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How To Carry Powdered Nutrition During A Long Run

Warning: Goofy acronyms are used!

How can you carry enough of your favorite powdered nutrition to complete a long training run or race?

Here is a method I use for my 50km+ trail running races and long runs (3+ hours).

This method requires a few things.

  1. You have access to additional water.
  2. You are using a hand-held water bottle or some kind of FTS (Fluid Transportation System).

I simply create some NSBs (Nutrition Support Baggies) using fold-n-close sandwich baggies and twist ties. I then carry a set amount of NSBs on my body throughout the run. This high-tech system contains the exact amount of nutrition (carbohydrates, protein, and electrolytes) I want to ingest per filled FTS (water bottle).

For example:

If I want to consume one bottle of water and 150 calories every 45 minutes, each NSB would contain 150 calories of fuel.

If additional water is estimated to be further than 45 minutes away, I may carry another bottle which allows 1 hour 30 minutes worth of fluid and nutrition.

NSB Ready To Go

NSB - Food Never Looked So Good!

When I approach an aid-station or water source, I simply empty one NSB into the empty bottle, fill with water, then roll. You can save the empty NSBs and re-use them another day if you wish. Simple and fairly efficient.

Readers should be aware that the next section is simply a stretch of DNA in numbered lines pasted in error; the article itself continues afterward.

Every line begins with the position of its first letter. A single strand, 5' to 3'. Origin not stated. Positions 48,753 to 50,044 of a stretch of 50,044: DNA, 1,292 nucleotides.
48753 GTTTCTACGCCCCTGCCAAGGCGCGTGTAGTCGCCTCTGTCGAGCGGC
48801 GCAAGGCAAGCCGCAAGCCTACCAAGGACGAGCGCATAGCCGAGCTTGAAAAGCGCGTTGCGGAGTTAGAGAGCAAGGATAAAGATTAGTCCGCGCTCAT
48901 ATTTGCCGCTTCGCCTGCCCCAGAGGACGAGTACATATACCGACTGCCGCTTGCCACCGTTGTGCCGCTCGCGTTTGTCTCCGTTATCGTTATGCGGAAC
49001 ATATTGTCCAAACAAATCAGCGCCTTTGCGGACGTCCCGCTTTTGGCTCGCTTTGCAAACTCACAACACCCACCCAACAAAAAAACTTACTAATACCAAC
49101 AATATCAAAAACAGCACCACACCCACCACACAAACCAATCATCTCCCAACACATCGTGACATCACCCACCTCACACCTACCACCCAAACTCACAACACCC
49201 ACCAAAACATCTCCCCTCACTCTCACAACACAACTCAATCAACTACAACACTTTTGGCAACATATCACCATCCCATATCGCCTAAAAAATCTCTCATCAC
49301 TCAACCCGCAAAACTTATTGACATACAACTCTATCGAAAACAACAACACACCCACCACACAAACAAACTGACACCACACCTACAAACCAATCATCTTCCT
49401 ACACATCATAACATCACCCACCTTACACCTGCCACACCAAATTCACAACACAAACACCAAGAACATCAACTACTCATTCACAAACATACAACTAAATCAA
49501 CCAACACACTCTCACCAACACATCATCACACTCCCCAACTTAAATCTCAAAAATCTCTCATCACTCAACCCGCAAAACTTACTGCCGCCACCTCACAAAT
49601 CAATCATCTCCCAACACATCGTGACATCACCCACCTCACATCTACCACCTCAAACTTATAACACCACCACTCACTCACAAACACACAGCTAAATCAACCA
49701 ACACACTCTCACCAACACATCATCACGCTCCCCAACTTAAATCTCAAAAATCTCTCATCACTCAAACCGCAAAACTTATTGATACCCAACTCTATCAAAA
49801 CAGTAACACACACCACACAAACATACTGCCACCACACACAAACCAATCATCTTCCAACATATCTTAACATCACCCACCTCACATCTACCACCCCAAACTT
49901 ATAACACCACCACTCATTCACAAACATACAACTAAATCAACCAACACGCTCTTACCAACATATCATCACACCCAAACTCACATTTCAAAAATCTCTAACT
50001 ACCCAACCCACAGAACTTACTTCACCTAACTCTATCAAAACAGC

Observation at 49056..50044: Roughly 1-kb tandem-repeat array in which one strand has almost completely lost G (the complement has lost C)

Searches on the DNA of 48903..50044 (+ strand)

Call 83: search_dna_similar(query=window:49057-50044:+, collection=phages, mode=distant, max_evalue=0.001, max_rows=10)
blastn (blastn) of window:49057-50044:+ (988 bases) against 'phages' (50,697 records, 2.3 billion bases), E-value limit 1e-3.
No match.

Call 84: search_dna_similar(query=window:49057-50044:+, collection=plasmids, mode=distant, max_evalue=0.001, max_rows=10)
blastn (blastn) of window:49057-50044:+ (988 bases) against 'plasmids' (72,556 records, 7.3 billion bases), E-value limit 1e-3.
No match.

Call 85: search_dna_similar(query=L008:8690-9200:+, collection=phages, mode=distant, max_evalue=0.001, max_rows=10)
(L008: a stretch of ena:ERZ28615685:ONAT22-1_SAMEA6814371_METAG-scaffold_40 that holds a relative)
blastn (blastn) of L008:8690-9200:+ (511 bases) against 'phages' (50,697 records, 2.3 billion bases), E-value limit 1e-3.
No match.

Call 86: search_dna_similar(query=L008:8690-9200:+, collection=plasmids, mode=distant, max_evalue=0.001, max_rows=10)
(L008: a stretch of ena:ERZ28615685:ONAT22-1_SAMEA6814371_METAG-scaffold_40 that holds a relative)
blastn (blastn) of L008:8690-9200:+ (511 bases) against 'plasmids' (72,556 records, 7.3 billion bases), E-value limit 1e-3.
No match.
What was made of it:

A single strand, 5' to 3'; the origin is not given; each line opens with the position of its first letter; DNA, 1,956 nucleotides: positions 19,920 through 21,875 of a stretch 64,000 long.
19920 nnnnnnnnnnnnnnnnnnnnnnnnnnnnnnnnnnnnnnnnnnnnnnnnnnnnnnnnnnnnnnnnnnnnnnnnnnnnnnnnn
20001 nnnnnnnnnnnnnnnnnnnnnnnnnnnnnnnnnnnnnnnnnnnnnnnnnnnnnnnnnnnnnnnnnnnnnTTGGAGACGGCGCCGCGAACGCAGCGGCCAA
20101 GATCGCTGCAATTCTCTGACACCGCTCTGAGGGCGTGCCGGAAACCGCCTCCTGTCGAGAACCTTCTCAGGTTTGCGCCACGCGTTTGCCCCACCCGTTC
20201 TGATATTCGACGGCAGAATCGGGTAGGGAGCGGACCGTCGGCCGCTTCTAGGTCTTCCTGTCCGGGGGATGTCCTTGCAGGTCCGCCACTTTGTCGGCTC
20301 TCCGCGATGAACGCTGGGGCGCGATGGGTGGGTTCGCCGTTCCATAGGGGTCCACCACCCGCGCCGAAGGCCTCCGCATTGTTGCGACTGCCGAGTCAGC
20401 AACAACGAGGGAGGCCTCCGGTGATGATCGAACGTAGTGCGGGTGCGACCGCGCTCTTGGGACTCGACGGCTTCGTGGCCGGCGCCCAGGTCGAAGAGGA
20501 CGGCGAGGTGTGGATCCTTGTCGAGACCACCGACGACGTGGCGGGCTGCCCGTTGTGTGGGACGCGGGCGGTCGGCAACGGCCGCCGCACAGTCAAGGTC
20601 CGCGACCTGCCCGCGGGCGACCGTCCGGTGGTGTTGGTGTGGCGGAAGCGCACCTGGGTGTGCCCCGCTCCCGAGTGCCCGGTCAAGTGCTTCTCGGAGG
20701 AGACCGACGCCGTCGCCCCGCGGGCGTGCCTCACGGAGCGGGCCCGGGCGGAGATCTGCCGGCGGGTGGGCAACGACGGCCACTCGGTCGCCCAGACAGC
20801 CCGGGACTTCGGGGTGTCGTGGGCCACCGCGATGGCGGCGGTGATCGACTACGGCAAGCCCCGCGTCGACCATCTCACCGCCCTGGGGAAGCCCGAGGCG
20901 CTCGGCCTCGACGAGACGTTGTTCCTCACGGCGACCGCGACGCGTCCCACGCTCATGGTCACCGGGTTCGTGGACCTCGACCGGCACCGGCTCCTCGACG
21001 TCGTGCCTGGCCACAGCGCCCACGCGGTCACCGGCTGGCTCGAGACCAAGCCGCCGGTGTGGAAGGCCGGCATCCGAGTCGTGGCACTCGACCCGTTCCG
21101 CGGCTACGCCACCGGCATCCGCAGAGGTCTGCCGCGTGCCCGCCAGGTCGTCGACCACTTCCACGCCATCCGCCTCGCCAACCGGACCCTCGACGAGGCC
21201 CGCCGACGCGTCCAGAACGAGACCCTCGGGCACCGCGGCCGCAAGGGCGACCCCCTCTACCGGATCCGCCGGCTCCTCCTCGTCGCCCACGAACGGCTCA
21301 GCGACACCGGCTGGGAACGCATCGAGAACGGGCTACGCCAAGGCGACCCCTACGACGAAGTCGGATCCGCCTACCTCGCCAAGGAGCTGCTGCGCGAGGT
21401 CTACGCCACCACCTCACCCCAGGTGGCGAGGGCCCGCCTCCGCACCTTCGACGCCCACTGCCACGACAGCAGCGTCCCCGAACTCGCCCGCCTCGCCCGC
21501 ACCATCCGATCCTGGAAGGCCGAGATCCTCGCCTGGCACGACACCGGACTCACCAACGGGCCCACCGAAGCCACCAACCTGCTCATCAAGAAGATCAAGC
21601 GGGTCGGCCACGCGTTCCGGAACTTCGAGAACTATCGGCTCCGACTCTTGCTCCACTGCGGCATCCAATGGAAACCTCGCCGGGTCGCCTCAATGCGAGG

RaceReady Shorts With NSBs

RaceReady Shorts With NSBs

I will carry up to four NSBs depending on my needs or drop bag locations for a trail race. At a drop bag location, I can easily grab additional NSBs. The minimal mental energy required can be a good thing especially towards the end of a long race.

There you have it.

How do you carry additional powered nutrition during long runs? Or am I the only crazy person that does this?!

Happy Training!

About the author

David Hanenburg David Hanenburg is the passionate dirt-lovin' creator of Endurance Buzz and has been playing in the endurance sports world since 2000 after knockin' the dust off of his Trek 950 hardtail thanks to a friend asking to go ride some local dirt. In 2007 he ran his first ultra on the trails and fell in love with the sport and its people. For more information on David's endurance sports journey, check out the About page.

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